January 26, 2021, Submitted by Nandita Scott, MD
Last month, as I walked up the stairs at Massachusetts General Hospital, on my way to receive my first dose of COVID-19 vaccine, I found myself tearing up. The weight of the last year became suddenly apparent. It has been a hard year for everyone, myself, my family, my coworkers and our community. I was amazed at the skill of our teachers rapidly adapting to a new virtual learning curriculum, our restaurants, struggling to reinvent themselves, my colleagues who heroically stepped up as our entire hospital system upended in the face of this pandemic and our children who remarkably adapted to the new tasks we gave them. Though teary, I also felt very hopeful. Thanks to the genius of our scientists, there is light at the end of this long tunnel.
My first dose left me a little tired and achy, the second made my arm red and painful – all for only a day or two, but well worth it. I now feel like a superhuman!
How does the vaccine work? Many of us know by now, that the Pfizer/BioNtech and Moderna vaccines are mRNA vaccines. Once injected, the mRNA gives our body instructions on how to make proteins, in this case, the spike protein that is unique to this coronavirus. This then triggers an immune response, creating antibodies that gets you ready to protect in case of future infection. The Pfizer/BioNTech and Moderna vaccines are 95% and 94.1% effective at preventing COVID-19 infection, respectively, a week (Pfizer/BioNtech) and 2 weeks (Moderna) after the 2nd dose. It is important to know that these vaccines do not contain live virus and therefore you cannot get COVID-19 from a vaccination. The vaccine does not alter your DNA. The vaccine does not make you positive COVID-19.
The vaccine was developed so quickly, is it safe? The rapidity of vaccine development does not reflect cut corners, but the advances that had been made in the field thus far. The work behind the development of an mRNA vaccine has been in development for decades. Once the COVID 19 virus was identified as the cause of the pandemic, its genetic code was released and almost immediately, the scientists began working on the design of these specific vaccines.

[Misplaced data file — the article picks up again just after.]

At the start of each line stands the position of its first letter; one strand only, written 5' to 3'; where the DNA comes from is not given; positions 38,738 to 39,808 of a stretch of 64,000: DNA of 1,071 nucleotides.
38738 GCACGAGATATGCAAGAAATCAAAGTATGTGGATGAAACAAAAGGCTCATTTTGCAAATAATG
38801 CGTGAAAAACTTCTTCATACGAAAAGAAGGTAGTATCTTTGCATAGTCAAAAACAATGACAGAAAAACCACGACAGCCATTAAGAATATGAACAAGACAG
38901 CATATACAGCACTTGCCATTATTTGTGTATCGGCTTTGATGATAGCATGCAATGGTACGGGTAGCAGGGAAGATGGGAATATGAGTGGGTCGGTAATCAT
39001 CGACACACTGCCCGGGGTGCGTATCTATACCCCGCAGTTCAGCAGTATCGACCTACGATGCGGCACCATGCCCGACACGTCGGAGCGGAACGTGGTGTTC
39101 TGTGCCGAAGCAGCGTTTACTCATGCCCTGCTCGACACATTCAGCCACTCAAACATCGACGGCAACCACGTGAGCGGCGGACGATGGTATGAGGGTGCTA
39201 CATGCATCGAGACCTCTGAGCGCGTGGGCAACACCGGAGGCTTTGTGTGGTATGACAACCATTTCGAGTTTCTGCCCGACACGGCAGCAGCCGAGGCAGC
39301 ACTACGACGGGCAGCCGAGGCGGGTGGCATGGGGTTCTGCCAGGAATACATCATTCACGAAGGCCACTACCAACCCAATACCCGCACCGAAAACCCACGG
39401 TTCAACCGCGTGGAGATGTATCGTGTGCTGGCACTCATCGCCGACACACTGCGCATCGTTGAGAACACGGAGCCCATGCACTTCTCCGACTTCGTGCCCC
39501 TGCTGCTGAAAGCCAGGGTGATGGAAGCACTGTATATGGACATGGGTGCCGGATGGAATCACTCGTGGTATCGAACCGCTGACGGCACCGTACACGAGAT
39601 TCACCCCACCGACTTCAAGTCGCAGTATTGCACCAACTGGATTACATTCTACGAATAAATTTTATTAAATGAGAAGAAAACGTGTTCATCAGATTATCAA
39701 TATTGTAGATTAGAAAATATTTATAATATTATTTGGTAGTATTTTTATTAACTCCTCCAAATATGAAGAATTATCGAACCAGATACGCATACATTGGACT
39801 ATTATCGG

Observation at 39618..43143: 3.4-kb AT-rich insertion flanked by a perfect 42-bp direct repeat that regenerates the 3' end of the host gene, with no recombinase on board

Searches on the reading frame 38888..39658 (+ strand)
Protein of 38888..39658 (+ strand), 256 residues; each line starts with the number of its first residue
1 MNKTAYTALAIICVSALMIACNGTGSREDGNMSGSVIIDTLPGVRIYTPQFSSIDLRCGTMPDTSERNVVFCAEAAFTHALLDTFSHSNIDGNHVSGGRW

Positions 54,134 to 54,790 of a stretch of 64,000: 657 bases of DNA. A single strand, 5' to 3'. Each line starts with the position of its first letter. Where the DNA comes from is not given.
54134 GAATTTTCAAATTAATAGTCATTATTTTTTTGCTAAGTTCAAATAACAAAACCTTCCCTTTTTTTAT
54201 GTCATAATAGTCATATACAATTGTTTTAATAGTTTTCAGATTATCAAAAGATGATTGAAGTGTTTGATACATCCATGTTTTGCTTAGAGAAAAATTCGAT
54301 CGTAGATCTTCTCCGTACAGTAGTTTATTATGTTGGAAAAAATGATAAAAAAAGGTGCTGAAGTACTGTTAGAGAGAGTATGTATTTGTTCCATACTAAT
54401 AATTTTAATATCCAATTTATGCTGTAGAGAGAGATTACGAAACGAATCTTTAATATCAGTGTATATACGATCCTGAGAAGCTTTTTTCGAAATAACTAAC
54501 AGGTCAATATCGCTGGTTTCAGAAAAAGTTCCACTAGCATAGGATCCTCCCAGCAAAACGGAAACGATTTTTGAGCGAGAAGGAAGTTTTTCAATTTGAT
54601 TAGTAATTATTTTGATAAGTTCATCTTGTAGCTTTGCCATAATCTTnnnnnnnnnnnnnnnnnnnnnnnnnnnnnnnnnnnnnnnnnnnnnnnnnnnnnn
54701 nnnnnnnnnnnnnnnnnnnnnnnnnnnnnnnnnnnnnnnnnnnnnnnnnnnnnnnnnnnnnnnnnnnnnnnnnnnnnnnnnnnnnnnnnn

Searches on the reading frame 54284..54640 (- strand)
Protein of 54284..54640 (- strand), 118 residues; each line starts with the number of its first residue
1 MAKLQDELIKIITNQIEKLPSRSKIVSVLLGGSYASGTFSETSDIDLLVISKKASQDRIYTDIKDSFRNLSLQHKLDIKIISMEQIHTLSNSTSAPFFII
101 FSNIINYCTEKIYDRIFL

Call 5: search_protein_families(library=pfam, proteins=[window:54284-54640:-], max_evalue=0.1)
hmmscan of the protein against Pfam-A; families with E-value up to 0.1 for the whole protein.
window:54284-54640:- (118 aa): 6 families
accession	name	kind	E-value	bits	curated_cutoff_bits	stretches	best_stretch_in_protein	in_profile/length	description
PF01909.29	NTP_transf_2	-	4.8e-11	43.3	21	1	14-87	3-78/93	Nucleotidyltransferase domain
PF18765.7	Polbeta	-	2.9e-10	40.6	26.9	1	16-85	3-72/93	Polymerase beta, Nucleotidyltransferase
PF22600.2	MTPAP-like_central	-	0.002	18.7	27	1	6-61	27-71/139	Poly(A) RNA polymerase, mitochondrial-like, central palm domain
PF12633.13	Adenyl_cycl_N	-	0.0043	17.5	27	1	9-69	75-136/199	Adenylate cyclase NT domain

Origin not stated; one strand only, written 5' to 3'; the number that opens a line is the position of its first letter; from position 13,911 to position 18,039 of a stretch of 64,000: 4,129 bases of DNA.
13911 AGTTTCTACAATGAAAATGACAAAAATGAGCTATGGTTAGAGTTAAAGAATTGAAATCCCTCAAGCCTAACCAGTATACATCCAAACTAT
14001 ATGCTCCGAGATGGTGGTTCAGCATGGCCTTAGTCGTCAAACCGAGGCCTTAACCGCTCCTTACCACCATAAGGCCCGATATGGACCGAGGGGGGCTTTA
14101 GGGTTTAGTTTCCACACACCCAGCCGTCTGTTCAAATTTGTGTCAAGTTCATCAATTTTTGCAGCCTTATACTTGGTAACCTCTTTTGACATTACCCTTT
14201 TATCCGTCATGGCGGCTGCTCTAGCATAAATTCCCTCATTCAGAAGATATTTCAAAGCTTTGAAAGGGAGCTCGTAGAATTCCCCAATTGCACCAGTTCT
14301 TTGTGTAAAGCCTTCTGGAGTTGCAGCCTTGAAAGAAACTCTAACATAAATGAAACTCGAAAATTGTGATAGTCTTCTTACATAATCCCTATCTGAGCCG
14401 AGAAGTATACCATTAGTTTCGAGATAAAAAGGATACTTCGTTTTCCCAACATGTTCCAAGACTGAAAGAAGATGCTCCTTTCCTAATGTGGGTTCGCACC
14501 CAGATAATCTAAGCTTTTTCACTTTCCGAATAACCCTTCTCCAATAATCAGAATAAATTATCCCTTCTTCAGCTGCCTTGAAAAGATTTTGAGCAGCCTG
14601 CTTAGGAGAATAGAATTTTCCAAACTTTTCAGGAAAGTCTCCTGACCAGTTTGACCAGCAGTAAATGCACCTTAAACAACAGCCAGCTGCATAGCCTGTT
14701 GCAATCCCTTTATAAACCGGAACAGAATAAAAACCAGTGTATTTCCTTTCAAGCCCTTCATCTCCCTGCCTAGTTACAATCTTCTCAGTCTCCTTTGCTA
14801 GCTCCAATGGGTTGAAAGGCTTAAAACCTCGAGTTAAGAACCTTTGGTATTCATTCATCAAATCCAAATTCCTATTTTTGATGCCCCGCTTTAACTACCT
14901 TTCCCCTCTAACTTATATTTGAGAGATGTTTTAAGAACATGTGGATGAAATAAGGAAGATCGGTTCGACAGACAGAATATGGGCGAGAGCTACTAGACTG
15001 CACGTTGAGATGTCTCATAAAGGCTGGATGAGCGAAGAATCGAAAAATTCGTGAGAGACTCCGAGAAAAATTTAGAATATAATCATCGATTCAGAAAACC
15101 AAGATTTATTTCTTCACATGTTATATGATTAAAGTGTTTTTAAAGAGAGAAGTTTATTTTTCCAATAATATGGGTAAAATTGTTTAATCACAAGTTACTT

What about long-term side effects? Dr. Fauci, now a household name, a world expert in infectious disease, who served on the Trump Administration Coronavirus Task Force and now Chief Medical Advisor to President Biden, reports that when examining the history of all vaccines, 90+% of longer term side effects, occur between 30-45 days after the vaccine trial ends, the FDA therefore waited 60 days before releasing the current COVID 19 vaccines for emergency use.
Is the vaccine safe for pregnant or breastfeeding women? The Pfizer/BioNTech and Moderna vaccines have not been tested in pregnant women, though both companies will be enrolling pregnant women. Data however suggests that pregnant women who develop COVID-19 appear to be at increased risk for severe illness. Similarly, there is no data on breastfeeding women, however mRNA vaccines are not thought to be a risk for breastfeeding infants. The American College of Obstetrician and Gynecologists recommend that the vaccines not be withheld from pregnant women who meet criteria for vaccination and should be offered to breastfeeding women as well. For more information, please visit the MGH FAQ for pregnant and breastfeeding women: https://www.massgeneral.org/obgyn/news/COVID-19-Vaccine-FAQ-for-Pregnant-and-Breastfeeding-People